"What’s fascinating about Spielberg’s early shorts (judging both from descriptions of them and from clips that have been posted, appropriately, on YouTube) is that they are utterly derivative of the pop culture that he had been consuming. They’re amazingly precocious genre films, made by someone who, though still a minor, could have walked onto the set of a TV series and done, at least for some shots, a creditable and even an impressive job of duplicating the old hands’ results. He wasn’t spoofing or subverting genre filmmaking; he was expressing the id-free side of what was on his mind: the movies he loved and the kinds of emotions he got from them. It’s the most impersonal sort of personal filmmaking. He was, in effect, America’s oldest young filmmaker." — Richard Brody, The New Yorker
Mar 9, 2012
Close Encounters of the Auteurist Kind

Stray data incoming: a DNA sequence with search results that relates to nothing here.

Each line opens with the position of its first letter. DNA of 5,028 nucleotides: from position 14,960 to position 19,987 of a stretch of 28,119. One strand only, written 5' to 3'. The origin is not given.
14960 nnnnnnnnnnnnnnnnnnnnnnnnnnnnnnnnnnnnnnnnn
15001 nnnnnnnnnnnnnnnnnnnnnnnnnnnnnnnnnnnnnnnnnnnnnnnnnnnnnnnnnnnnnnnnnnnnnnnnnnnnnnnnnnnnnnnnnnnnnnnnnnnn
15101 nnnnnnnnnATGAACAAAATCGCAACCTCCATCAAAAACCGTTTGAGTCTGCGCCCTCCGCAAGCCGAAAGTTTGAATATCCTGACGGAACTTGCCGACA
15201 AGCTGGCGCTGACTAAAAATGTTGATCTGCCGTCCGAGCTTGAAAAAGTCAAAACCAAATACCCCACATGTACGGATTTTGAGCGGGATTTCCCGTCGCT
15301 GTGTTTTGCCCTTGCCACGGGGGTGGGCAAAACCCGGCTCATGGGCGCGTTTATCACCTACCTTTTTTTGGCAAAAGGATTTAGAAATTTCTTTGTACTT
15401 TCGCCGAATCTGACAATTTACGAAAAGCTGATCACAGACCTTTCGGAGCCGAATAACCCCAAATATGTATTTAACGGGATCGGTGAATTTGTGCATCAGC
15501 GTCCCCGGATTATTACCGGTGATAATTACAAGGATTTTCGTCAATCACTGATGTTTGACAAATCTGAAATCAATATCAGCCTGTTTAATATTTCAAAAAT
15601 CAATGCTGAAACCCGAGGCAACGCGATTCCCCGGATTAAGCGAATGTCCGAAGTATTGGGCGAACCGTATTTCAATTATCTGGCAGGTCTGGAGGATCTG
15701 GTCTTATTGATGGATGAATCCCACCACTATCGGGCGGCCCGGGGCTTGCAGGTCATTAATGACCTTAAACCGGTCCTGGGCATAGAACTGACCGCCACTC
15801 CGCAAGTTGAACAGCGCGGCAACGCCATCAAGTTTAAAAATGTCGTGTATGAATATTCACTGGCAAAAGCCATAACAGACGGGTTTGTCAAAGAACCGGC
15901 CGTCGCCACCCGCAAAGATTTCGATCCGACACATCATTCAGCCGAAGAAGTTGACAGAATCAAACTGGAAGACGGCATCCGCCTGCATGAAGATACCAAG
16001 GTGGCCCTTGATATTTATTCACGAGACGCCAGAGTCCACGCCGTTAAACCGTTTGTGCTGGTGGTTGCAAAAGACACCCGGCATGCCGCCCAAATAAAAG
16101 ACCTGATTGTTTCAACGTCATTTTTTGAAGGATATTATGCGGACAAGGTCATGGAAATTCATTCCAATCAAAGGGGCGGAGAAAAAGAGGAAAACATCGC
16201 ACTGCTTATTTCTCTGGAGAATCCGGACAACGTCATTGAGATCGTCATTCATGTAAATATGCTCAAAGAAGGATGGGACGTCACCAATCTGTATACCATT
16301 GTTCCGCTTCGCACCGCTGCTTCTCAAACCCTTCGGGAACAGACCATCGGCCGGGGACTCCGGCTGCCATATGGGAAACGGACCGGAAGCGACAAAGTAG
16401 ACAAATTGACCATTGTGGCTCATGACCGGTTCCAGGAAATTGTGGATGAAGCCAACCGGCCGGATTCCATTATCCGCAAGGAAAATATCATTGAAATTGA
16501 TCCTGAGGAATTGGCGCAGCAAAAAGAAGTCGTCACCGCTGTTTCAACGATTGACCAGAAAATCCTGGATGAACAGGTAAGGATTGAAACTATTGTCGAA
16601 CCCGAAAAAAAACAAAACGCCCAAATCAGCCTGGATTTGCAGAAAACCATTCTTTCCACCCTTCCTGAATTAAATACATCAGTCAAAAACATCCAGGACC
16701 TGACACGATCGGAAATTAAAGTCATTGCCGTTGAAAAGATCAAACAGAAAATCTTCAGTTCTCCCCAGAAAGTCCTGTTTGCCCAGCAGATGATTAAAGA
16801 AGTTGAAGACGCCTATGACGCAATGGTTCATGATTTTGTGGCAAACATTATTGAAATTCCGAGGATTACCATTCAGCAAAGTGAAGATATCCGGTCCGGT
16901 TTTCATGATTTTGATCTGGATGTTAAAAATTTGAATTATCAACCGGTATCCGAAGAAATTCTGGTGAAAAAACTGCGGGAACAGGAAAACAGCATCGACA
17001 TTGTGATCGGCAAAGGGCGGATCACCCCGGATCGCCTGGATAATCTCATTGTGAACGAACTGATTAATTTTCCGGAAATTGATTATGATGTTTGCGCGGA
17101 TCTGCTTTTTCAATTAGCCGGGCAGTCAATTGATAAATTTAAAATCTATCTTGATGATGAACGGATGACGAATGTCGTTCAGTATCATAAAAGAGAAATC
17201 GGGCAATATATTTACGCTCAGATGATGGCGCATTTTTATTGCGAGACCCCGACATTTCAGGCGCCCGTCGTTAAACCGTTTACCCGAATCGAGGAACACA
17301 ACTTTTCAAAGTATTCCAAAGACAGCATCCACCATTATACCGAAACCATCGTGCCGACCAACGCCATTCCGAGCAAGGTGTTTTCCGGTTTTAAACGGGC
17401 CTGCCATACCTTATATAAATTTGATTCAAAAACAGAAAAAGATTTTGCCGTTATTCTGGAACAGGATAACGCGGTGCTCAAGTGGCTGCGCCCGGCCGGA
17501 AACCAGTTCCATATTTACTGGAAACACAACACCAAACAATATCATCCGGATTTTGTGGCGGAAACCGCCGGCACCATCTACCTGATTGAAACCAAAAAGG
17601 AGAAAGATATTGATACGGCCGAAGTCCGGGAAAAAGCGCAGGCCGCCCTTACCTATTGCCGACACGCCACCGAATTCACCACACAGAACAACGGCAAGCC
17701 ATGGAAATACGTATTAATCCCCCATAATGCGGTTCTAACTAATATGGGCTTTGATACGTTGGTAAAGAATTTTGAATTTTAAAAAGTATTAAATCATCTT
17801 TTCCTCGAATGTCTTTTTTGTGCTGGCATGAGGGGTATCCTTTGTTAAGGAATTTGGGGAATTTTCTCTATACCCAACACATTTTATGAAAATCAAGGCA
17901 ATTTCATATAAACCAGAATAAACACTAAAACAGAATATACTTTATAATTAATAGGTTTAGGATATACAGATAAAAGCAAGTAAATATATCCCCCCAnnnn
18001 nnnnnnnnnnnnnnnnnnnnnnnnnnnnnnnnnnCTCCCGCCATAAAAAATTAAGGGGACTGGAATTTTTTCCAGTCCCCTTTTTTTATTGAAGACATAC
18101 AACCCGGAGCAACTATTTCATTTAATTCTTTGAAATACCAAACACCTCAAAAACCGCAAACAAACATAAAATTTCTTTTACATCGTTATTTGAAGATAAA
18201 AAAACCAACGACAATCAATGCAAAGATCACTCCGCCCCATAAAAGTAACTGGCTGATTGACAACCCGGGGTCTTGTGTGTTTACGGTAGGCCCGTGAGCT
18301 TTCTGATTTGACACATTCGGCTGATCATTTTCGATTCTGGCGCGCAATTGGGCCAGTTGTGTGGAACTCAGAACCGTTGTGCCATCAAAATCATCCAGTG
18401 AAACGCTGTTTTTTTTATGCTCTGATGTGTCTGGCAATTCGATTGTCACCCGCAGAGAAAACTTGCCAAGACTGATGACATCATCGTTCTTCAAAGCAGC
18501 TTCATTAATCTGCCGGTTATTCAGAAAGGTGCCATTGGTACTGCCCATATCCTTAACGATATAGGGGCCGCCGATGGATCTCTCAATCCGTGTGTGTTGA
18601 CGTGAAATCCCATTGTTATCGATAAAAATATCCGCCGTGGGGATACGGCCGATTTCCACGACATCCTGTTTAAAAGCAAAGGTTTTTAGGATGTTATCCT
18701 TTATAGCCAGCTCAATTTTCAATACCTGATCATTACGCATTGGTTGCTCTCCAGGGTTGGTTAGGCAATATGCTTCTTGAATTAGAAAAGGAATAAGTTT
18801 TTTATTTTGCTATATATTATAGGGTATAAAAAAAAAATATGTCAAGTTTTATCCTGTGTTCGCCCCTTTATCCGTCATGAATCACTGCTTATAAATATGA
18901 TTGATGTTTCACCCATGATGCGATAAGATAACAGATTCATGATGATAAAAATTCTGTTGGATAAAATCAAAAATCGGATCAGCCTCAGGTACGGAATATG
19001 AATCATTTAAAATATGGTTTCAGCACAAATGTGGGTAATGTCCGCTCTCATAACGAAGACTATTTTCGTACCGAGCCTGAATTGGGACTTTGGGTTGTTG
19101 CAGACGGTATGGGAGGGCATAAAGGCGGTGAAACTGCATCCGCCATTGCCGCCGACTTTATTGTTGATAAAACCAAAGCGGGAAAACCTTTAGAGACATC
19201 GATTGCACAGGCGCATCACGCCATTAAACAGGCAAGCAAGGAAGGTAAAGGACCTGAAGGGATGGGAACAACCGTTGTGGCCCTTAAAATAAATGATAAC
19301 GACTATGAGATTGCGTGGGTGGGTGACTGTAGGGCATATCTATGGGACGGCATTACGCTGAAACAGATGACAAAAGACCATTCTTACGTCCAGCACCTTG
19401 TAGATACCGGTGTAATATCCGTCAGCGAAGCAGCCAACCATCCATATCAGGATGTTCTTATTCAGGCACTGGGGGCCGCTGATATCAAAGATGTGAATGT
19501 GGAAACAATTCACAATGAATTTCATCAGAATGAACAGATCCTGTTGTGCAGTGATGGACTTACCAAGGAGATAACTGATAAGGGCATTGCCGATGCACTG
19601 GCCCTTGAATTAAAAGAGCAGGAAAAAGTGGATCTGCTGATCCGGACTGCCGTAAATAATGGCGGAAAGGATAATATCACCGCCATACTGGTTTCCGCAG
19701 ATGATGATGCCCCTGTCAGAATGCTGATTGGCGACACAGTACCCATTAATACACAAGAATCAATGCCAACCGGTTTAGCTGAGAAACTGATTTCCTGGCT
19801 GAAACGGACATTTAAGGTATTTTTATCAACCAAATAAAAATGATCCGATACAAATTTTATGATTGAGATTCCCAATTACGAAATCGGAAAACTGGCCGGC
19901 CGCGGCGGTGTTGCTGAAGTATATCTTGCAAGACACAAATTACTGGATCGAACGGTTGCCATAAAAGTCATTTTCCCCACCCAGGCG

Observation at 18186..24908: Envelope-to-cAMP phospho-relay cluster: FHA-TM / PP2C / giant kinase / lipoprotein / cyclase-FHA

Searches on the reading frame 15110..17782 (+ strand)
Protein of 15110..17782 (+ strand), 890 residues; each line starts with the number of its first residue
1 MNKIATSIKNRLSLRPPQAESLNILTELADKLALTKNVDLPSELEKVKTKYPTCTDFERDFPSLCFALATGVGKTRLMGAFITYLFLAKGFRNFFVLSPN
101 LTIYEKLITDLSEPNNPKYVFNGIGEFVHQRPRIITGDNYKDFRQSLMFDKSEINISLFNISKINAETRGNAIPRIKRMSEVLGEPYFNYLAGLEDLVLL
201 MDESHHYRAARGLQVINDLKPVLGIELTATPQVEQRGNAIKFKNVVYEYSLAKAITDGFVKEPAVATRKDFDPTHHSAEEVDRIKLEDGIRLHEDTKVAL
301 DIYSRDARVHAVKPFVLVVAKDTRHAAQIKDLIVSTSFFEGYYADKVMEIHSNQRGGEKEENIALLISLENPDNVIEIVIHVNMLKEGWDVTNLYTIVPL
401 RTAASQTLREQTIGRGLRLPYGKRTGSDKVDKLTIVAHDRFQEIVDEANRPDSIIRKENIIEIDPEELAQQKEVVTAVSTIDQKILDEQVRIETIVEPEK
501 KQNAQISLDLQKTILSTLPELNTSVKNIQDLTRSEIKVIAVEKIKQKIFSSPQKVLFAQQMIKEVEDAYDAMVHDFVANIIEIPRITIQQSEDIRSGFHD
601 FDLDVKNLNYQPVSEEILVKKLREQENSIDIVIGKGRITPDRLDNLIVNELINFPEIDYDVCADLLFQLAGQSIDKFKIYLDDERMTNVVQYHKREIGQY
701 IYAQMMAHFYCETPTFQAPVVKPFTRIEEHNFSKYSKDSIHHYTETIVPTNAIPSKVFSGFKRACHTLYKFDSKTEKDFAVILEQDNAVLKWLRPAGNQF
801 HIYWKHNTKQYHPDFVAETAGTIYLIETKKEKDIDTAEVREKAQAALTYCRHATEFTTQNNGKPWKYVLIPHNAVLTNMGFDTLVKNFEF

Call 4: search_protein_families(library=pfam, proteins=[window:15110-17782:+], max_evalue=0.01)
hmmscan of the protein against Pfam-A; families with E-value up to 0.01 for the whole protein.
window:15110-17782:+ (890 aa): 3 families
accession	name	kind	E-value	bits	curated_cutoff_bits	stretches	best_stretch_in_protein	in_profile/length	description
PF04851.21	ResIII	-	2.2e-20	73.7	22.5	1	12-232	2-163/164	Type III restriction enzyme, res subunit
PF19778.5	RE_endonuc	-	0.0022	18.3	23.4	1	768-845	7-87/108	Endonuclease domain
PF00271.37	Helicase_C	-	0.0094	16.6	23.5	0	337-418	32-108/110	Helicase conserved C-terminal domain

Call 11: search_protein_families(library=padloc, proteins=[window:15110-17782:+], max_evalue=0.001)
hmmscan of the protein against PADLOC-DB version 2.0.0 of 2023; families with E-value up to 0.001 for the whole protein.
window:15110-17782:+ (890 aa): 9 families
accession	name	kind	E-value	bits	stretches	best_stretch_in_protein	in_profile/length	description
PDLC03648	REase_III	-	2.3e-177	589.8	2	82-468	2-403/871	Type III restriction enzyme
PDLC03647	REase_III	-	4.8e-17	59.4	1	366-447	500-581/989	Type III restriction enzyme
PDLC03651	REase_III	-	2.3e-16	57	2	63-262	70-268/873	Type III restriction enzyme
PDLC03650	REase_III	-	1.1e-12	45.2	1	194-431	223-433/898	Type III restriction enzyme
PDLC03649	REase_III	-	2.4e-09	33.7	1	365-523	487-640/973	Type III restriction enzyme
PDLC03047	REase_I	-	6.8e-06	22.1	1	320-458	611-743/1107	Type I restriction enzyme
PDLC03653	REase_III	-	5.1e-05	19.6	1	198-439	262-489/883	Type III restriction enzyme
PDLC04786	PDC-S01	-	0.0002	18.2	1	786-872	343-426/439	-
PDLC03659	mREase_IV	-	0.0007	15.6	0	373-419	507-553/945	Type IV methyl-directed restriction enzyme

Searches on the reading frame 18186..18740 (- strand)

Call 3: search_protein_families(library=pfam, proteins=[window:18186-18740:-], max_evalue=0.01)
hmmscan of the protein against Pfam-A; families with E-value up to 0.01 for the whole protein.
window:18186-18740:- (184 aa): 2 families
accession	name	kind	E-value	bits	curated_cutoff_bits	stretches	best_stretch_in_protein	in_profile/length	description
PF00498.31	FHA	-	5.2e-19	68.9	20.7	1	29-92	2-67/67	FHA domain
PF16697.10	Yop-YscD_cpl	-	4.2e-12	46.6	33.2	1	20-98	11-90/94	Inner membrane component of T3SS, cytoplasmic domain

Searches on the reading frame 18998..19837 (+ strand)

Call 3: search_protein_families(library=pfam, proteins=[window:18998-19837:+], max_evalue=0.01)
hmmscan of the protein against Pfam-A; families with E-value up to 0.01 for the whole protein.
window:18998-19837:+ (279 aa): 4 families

Leave aside the rather Anton Ego-ish asymmetry of judging a 17-year-old's film "utterly derivative" the judgment also happens to be wrong. I haven't seen the entirety of Firelight but even from the short segment Brody posts certain preoccupations of the young Spielberg, both thematically and stylistically, are immediately apparent. The dawning recognition on the faces of his onlookers; the emotional progress from fear and horror to enraptured, wordless fascination; the rear-view mirror shot, which appears in every Spielberg film; the presentation of his extra terrestrial visitors as a pure light source, as bright and haloed as Milton's God, or Tinkerbell; the suburban setting, and the final landing place of the UFO, amid the toys of a playing child. It's hard to know what else Spielberg could have done, besides commissioning a five-note John Williams theme, or give an entrance to a T Rex, before someone criticized him from the opposite flank for being too self-parodically Spielbergian. Faces, music, light, toys, children: if you can't see Spielberg in that lot then you haven't been watching closely enough.